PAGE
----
“This is a sublime setup for the well-informed once you get jetting set. Much better than twin DCOEs, and you can get decent mileage if you control your right foot”

As we continued over dinner, we discovered that there is nothing like alcohol to enrich (pun intended) a spirited debate, and launch it into other combustible (pun intended) areas such as oil and tires. Of course, it was all among friends, and a good time was had by all. We missed the last bit of the rally, as we faced a long drive back to meet a prior committment. As a complete bonus though, we won a door prize! What better way to cap off a great weekend.

When last did you see 4 Bauers parked together? Pretty cool. 

When last did you see 4 Bauers parked together? Pretty cool. 

No Dough 2019

Classic Velocity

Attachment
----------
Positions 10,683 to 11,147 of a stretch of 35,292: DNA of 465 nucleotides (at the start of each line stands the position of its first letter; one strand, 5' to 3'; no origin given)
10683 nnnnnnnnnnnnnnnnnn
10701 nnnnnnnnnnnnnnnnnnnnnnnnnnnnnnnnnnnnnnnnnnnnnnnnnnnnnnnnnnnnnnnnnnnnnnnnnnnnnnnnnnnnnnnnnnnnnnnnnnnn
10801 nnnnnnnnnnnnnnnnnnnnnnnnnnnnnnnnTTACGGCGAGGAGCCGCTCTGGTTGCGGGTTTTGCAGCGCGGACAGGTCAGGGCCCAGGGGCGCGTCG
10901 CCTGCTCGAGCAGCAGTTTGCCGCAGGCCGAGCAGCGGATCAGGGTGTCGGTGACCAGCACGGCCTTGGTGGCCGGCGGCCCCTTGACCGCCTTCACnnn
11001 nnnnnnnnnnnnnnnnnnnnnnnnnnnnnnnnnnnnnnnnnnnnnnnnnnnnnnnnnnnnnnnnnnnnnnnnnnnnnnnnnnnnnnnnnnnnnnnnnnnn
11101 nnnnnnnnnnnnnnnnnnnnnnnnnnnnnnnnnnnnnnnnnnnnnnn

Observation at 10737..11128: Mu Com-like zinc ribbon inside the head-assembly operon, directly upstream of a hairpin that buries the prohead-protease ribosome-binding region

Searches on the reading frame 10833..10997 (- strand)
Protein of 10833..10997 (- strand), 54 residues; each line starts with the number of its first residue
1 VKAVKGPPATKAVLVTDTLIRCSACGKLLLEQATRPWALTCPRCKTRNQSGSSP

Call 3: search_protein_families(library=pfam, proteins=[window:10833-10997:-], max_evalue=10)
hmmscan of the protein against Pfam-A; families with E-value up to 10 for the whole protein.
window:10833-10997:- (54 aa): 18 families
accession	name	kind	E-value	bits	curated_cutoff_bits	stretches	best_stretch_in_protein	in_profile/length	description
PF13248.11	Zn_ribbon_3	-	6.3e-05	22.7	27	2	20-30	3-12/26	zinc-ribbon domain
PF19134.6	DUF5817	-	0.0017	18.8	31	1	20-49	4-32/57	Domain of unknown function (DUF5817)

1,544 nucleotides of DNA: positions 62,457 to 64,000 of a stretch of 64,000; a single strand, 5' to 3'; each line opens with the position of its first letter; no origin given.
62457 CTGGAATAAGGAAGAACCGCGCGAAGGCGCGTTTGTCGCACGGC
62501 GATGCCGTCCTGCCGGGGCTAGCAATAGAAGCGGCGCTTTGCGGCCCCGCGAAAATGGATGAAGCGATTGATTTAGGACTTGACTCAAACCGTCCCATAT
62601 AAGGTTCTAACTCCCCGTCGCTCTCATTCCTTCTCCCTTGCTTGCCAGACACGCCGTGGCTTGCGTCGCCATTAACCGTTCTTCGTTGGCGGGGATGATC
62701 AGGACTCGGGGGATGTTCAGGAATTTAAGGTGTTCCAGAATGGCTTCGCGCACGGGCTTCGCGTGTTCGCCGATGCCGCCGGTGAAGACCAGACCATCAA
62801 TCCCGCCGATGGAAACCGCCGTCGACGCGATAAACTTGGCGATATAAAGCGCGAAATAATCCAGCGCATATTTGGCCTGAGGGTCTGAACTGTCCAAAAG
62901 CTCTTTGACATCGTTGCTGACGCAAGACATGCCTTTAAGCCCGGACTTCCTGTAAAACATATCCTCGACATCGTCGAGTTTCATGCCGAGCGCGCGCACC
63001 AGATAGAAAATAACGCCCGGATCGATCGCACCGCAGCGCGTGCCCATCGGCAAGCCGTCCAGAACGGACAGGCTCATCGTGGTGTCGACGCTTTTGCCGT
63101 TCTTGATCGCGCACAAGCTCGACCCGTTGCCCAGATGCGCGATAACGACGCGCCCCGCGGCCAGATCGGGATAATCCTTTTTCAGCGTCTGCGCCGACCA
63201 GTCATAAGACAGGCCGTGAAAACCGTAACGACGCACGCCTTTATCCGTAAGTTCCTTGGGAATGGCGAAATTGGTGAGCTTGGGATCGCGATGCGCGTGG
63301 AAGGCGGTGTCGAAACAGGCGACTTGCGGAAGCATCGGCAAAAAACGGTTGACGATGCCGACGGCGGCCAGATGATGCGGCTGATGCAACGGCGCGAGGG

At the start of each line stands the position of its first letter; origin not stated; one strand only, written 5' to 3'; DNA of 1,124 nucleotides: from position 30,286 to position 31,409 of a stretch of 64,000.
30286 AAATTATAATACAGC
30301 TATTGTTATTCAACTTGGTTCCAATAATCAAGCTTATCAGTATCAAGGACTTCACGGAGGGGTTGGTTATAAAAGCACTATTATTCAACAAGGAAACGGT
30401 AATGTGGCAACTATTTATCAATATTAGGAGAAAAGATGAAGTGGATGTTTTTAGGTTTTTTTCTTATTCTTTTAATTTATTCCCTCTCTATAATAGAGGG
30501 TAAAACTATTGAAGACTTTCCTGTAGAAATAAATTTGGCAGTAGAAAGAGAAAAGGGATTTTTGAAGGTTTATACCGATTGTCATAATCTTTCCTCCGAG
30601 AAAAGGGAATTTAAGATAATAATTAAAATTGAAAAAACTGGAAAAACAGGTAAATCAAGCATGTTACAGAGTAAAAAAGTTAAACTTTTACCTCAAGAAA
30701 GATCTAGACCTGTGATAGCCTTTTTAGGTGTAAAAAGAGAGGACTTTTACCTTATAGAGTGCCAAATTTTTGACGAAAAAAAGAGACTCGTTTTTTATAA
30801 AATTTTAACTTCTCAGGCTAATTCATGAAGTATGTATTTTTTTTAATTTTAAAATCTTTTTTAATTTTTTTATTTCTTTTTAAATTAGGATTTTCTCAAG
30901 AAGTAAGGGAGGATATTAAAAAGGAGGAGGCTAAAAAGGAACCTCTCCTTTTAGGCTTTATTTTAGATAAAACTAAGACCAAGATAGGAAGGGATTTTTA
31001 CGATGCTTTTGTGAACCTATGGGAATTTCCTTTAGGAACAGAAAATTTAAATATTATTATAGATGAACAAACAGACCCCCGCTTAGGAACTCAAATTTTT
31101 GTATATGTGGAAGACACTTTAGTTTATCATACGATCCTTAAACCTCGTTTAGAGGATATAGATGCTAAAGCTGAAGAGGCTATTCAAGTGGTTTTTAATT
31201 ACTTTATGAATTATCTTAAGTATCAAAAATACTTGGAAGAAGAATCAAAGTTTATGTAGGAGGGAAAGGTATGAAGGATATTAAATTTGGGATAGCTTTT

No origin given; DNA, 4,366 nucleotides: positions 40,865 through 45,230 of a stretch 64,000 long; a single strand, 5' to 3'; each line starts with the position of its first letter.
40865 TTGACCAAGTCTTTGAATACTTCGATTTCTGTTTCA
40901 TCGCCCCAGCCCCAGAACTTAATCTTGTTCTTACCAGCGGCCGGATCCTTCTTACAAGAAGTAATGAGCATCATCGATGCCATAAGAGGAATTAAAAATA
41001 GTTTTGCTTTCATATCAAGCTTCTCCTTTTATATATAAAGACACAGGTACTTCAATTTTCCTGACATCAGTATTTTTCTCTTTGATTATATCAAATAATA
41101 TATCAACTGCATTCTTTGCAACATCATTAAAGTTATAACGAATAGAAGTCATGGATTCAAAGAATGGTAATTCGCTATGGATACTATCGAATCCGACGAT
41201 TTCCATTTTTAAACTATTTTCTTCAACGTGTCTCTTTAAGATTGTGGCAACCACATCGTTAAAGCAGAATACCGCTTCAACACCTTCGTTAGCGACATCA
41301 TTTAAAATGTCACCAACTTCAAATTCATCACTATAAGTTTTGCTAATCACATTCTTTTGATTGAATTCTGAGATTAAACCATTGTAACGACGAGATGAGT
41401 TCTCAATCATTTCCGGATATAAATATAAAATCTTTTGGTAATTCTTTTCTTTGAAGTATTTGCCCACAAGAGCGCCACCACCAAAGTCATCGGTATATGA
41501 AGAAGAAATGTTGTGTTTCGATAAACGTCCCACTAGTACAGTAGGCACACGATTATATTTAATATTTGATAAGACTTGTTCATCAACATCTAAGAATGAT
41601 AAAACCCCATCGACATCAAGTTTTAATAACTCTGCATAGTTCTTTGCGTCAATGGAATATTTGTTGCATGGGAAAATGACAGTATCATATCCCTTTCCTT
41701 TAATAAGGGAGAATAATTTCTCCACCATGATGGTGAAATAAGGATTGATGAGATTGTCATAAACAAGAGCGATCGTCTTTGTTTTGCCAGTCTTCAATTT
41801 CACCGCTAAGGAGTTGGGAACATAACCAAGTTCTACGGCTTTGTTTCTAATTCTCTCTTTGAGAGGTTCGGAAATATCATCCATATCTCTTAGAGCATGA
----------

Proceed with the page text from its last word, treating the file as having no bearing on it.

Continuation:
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It has been mentioned before on these pages, that behind many of the events that we have witnessed and enjoyed, is a person with a vision of seeing others have a good time around vintage machines. Whether it is a Ride (see Classic RS Rally) or a museum (see The Moto Museum), or some other event, we are always surprised and appreciative of the mountain of work that it takes to help people enjoy themselves. And so it is with Bill Dwyer. The story goes that Bill was disenchanted with a prior show that was short on substance but long on ticket prices. He set out to prove that you could have a great quality event without charging attendees very much. 8 years later, the show continues to expand, and most of it is free !! You heard correctly, F R E E.